# Rotate List

## 1: U-nderstand

Understand what the interviewer is asking for by using test cases and questions about the problem.

• Established a set (2-3) of test cases to verify their own solution later.
• Established a set (1-2) of edge cases to verify their solution handles complexities.
• Have fully understood the problem and have no clarifying questions.
• Have you verified any Time/Space Constraints for this problem?
• Can the input be null?
• Yes, a null check would be a great in this problem.
• Could the k-value be larger than the length of the list?
• Yep! What happens if the `k` is larger than the length of the list? This discussion may lead the student to discover that `k % list_length` is important. Or it may happen later in the UMPIRE process.
• What direction do we rotate k-times?
• Rightwards.
• Is k guaranteed to be non-negative?
• We can assume that `k` is guaranteed to be non-negative.

Run through a set of example cases:

``````HAPPY CASE
Input: 1->2->3->NULL, k = 2
Output: 2->3->1->NULL

Input: 1->2->3->4->5->NULL, k = 3
Output: 3->4->5->1->2->NULL

EDGE CASE
Input: 1->2->3->4->5->NULL, k=10
Output: 1->2->3->4->5->NULL ``````

## 2: M-atch

Match what this problem looks like to known categories of problems, e.g. Linked List or Dynamic Programming, and strategies or patterns in those categories.

For Linked Lists, the top three things we want to consider are:

• If we were able to take multiple passes of the linked list, would that help solve the problem?
• Knowing the length of the list is important since we want to rotate only `k % len(list)` times. Note: This computation may not be necessary for some approaches.
• Would using a dummy head as a starting point help simplify our code and handle edge cases?
• Since we are manipulating the order of the list, a dummy head may look like a good strategy, and it may work. However, we don’t necessarily need one to solve this problem.
• If we used two pointers to iterate through the list at different speeds, would that help us solve this problem?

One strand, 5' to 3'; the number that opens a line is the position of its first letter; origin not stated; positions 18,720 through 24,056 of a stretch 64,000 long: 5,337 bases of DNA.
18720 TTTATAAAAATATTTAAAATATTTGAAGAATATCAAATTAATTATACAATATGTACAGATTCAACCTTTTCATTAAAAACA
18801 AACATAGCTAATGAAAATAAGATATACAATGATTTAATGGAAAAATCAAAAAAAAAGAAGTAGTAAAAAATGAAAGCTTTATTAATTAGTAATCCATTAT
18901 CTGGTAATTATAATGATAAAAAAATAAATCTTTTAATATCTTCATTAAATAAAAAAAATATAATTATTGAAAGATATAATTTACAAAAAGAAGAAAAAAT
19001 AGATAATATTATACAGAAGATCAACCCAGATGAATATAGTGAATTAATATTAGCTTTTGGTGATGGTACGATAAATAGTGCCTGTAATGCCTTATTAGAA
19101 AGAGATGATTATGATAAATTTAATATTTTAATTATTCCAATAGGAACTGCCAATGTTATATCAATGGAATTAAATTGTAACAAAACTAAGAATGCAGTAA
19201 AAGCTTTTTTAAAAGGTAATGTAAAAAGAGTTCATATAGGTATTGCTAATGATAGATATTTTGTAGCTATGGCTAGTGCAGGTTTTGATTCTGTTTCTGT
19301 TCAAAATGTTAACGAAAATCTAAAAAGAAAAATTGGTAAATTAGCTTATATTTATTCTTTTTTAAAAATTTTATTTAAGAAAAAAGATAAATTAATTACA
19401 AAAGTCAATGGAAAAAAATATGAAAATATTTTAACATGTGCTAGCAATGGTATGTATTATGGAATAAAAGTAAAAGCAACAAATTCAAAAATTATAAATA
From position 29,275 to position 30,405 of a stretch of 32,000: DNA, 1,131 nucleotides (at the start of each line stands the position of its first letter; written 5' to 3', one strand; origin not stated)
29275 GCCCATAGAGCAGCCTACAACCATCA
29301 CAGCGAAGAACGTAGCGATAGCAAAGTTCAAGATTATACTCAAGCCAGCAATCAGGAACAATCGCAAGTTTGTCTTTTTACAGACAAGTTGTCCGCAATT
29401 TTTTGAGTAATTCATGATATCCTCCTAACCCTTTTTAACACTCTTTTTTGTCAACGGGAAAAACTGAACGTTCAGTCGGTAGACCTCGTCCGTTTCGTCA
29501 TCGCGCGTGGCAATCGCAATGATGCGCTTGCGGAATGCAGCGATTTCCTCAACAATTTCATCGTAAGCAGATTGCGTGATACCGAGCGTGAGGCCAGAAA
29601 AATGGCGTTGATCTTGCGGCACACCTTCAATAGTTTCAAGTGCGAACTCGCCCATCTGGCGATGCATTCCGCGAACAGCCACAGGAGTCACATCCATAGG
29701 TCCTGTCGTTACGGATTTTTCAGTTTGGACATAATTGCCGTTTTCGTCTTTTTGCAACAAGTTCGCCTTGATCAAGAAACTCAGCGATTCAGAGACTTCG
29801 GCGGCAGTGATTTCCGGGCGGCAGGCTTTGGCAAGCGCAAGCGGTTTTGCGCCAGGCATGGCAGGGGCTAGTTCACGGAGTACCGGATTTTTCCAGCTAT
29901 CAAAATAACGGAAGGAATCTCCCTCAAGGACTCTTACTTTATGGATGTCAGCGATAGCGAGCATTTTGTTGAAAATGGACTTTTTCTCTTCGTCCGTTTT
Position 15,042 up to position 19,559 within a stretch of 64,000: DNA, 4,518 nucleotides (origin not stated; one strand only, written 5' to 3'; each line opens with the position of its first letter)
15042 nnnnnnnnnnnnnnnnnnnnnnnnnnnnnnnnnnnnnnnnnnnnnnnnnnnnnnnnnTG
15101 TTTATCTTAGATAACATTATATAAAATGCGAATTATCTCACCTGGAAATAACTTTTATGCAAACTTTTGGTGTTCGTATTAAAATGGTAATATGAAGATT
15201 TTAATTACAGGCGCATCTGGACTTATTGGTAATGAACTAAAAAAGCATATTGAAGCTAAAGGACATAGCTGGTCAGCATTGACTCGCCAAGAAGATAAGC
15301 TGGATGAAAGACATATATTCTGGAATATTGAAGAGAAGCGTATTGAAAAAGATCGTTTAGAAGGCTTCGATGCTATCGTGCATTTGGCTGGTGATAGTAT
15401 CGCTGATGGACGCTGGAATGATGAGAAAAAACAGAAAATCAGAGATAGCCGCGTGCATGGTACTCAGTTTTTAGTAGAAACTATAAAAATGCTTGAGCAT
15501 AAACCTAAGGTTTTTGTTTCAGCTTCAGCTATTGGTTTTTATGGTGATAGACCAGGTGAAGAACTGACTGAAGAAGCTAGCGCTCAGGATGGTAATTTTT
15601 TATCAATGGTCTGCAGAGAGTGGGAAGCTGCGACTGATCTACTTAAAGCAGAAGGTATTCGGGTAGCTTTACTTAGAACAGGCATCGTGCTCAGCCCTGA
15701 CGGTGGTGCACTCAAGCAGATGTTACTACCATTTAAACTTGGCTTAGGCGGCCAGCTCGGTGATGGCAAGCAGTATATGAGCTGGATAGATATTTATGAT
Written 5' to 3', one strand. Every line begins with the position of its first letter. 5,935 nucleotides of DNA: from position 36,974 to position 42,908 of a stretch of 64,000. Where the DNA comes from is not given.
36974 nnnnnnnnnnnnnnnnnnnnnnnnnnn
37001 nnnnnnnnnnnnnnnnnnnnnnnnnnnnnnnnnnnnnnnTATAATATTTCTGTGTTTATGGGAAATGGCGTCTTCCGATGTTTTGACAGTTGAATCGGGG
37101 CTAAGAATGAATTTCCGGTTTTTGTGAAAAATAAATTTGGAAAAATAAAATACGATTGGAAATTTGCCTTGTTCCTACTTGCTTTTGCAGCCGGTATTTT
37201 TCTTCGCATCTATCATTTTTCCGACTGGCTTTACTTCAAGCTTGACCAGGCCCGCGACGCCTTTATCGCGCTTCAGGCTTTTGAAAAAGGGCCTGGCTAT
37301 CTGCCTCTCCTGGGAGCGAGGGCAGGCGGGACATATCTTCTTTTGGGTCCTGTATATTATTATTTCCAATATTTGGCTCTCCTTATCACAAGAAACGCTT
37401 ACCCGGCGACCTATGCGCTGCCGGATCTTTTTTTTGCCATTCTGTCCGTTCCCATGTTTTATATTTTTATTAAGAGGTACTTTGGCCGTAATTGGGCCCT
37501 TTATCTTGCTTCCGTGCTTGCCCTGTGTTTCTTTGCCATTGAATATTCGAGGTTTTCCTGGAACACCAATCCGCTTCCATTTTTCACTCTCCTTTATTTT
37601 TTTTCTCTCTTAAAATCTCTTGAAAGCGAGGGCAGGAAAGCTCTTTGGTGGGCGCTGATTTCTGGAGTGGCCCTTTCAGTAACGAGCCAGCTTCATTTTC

• A slow and fast pointer may not help the problem.

## 3: P-lan

Plan the solution with appropriate visualizations and pseudocode.

``````1) Calculate the size of the list
2) Make the list circular
3) Set the (LEN - K)th node to have a NULL next reference
4) Return the node after the (LEN - K)th node, since it is the new start``````

⚠️ Common Mistakes

• Some people get confused by a k-value that is larger than the length of the list
• Multiple moving parts of this problem cause students to get lost in the details

## 4: I-mplement

Implement the code to solve the algorithm.

``````class Solution:
def rotateRight(self, head: ListNode, k: int) -> ListNode:
if not head or k == 0:

# Compute the length of the list
list_len = 1
while counter.next:
list_len += 1
counter = counter.next

counter.next = head # Make list circular

k = k % list_len # Calculate new rotate size
for _ in range(list_len - k - 1):
new_end = new_end.next
new_start = new_end.next
new_end.next = None
return new_start``````
``````class Solution {
public ListNode rotateRight(ListNode head, int k) {
// base cases
if (head == null) return null;

// close the linked list into the ring
int n;
for(n = 1; old_tail.next != null; n++)
old_tail = old_tail.next;

// find new tail : (n - k % n - 1)th node
// and new head : (n - k % n)th node
for (int i = 0; i < n - k % n - 1; i++)
new_tail = new_tail.next;

// break the ring
new_tail.next = null;

}
}``````

## 5: R-eview

Review the code by running specific example(s) and recording values (watchlist) of your code's variables along the way.

• Trace through your code with an input to check for the expected output
• Catch possible edge cases and off-by-one errors

## 6: E-valuate

Evaluate the performance of your algorithm and state any strong/weak or future potential work.

• Time Complexity: O(N), where N is a number of elements in the list
• Space Complexity: O(1) since it's a constant space solution